Brown, on the other hand, did not mention the name of Mitt Romney, the former Massachusetts governor who is seeking to replace Obama in the White House. Instead, he focused on his opponent, whom he said is “obsessed with raising taxes,” charging that she would put taxpayer money “in her piggy bank so she can take it to Washington.”
Taxes were a major focus for both candidates. Brown said he would not raise them on anyone, while Warren contended that he was taking that stance to stave off higher levies on the wealthy.
“Where Senator Brown is always standing is right over there with the millionaires, with the billionaires,” Warren said.
The first six minutes of the hour-long debate, however, were dominated by a controversy that has dogged Warren — her claim that she is of Native American ancestry and the questions that Republicans have raised about whether that gave her an advantage in receiving prestigious faculty appointments.
“Character is important,” Brown said. “Professor Warren claimed she was a Native American, a person of color, and as you can see she is not.”
He again called upon her to release her personnel records and said: “I don’t know and neither do the viewers know whether she got ahead as a result of that checking of the box.”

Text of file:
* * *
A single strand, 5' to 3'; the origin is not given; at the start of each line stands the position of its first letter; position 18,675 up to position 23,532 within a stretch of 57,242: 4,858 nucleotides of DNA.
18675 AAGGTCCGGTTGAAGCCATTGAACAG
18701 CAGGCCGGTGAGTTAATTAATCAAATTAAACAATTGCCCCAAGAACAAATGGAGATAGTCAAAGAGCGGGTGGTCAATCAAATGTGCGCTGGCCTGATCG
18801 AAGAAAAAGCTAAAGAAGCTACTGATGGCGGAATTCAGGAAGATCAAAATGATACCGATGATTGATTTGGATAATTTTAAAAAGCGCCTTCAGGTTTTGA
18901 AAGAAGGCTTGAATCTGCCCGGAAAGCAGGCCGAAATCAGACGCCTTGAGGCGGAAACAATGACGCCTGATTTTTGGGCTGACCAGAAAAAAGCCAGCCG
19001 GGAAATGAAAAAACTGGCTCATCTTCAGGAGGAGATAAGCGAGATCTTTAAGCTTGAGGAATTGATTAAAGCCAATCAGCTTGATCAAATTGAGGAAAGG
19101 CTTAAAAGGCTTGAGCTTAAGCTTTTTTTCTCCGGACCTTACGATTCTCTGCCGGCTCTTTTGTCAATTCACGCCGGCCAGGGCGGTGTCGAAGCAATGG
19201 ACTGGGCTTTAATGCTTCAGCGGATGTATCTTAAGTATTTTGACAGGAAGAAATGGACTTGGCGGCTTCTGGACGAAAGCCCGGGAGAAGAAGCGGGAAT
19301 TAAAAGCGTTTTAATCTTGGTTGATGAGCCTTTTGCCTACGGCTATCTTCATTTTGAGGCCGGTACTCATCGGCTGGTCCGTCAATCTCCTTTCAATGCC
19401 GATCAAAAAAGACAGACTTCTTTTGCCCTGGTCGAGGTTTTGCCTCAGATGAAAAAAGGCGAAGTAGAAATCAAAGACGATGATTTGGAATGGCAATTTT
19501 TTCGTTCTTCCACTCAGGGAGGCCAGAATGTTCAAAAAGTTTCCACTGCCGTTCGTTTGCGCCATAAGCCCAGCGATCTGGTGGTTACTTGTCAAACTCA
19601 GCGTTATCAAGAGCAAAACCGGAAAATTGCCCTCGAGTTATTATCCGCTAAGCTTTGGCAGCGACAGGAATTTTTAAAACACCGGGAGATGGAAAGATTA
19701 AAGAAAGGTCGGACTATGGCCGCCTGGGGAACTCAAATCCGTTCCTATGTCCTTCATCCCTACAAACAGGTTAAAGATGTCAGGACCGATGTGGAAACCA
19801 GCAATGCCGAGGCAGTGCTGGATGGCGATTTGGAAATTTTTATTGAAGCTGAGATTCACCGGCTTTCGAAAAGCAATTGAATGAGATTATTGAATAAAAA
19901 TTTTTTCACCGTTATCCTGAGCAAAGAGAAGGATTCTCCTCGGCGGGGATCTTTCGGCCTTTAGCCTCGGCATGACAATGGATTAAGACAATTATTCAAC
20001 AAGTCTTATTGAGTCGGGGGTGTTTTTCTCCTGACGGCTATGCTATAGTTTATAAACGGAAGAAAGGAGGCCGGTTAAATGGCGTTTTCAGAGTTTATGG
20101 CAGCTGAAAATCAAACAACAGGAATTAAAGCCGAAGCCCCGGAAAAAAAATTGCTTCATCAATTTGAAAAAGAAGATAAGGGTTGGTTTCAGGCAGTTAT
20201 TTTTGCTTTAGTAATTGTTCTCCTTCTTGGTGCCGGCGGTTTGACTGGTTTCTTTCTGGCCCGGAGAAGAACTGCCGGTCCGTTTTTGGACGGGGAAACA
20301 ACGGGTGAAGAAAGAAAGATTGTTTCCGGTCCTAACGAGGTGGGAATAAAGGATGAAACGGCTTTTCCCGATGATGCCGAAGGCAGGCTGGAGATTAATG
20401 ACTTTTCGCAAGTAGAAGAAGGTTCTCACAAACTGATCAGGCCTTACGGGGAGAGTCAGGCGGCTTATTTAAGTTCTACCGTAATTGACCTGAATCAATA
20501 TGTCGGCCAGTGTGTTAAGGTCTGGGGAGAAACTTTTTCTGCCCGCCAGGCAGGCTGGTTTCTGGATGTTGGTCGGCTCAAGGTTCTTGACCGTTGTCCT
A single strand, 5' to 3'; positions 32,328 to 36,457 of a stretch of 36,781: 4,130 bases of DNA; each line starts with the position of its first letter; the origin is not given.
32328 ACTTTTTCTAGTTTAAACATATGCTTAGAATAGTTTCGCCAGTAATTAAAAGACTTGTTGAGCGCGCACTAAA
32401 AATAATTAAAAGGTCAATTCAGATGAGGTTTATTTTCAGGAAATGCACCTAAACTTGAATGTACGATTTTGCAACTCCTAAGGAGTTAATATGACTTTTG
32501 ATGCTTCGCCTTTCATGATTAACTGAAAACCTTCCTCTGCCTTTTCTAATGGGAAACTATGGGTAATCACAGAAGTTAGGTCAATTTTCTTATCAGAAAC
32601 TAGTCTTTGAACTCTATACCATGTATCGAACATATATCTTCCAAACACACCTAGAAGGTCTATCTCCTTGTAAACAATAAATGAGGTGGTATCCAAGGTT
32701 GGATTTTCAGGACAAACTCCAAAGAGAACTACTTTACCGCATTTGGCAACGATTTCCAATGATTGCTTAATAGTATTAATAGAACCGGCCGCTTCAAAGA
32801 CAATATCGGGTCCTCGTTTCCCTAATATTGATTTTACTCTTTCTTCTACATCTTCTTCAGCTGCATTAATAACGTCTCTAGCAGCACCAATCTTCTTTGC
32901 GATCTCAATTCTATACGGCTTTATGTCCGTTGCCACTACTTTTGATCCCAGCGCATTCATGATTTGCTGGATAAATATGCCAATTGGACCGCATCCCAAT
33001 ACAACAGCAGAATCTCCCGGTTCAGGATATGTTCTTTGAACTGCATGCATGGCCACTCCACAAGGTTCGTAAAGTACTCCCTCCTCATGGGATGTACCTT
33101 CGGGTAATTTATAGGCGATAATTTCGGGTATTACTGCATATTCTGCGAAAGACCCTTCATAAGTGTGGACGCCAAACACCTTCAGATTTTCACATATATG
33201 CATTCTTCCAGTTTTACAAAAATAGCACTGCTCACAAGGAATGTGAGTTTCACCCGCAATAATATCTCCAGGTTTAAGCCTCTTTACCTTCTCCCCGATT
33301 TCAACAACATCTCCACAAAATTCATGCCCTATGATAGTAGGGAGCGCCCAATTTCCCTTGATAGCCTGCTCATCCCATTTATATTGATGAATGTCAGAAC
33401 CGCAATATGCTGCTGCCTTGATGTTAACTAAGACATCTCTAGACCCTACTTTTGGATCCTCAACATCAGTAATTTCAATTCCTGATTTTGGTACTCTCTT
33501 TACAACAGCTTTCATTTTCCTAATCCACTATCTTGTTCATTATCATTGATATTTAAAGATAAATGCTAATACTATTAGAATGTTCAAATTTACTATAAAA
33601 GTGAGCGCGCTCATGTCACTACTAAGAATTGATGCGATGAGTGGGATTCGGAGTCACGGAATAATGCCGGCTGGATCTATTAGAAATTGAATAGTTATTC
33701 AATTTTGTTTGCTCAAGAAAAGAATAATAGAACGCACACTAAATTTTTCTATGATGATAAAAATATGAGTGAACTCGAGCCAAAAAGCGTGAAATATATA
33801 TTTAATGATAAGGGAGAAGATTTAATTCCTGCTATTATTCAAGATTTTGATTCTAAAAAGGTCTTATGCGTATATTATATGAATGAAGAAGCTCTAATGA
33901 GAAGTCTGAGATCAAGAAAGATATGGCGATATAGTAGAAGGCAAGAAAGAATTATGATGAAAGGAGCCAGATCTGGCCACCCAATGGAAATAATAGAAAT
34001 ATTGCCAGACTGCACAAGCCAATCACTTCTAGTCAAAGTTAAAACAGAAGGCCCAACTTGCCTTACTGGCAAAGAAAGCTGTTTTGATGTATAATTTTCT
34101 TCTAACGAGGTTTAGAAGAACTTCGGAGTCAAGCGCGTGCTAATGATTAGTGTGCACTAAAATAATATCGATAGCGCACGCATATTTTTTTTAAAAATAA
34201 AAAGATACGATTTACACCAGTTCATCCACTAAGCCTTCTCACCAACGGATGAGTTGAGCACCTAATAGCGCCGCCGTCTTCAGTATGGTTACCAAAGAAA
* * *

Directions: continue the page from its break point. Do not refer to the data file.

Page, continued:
Warren again insisted that her declared ancestry had nothing to do with her career advancement, adding: “What I really want this race to be about is about the issues, not about my family.”
The two also sparred over a number of gender-related issues, including Brown’s vote against Elena Kagan as a Supreme Court justice and his opposition to legislation that would require employers to justify discrepancies between how much they pay their male and female workers.
Brown said he voted against Kagan because he was concerned about her experience, not her gender, and that he had opposed the pay equity legislation because he feared it would be “an early Christmas present for plaintiffs lawyers.”
“He cannot back off from how he’s voted,” Warren said. “Women need someone they can count on, not some of the time, but all of the time.” That latter comment was one she repeated several times.
Brown, however, insisted that he has always been a champion of women and made numerous references to his wife and two daughters. “You should stop scaring women,” he said, more than once.
The debate, one of four that are scheduled, took place in a studio of WBZ-TV, the CBS affiliate in Boston, with no live audience. But hours before it began, hundreds of sign-waving supporters of both candidates lined the street outside.